While its sealed-case limitations will turn off power users, Apple's least expensive Mac delivers a solid OS X experience in a compact box with similar performance to the entry-level MacBook Air and iMac models.
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The Apple Car project is real. A new report claims we can expect to see Touch ID on MacBook Airs, MacBook Pros and Apple's iMac, Mac Pro and Mac Mini line. Plus, "Modern Family" goes all Apple.
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Apple's Photos for Mac OS X Yosemite combines an iOS-like interface with advanced editing tools familiar to desktop users. CNET takes a closer look at the developer release.
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Locked out of your computer? There's no need to panic, all Macs include a built-in password reset utility.
Apple skips 4K and goes directly to what the company calls a 5K display in this expensive, extravagant all-in-one iMac desktop that will appeal to photo and video professionals -- or anyone else looking for the best possible screen resolution.
While the small updates to the 2014 model aren't enough for most existing users to upgrade, Apple's excellent 15-inch Retina MacBook Pro is still our go-to laptop of choice for shoppers at the high end.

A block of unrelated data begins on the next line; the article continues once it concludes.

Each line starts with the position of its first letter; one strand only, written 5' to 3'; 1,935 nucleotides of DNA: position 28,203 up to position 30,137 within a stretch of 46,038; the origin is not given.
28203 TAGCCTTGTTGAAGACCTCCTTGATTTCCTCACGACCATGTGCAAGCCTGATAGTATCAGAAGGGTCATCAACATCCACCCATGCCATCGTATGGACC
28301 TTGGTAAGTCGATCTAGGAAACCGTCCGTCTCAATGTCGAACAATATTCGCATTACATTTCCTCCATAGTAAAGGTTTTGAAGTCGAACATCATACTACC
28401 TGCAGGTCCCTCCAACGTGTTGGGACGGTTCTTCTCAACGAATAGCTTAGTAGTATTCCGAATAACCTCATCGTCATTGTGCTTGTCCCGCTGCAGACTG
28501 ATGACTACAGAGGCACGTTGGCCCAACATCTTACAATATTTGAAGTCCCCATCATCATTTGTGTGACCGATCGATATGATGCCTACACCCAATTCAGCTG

Apple’s 11-inch Air gets a CPU speed bump and a decent price cut over the already excellent 2013 version. If you have a recent model there's no need to upgrade, but for anyone else, it's now a better deal than ever.
If you own a MacBook Air from the past couple of years there's really no need to upgrade, but a small spec bump and minor price cut make the most-current Air even more attractive.
While it includes some performance and graphics concessions on the lowest priced model, the 21.5-inch iMac brings Apple's iconic design and top-notch bundled accessories and software to a wider audience.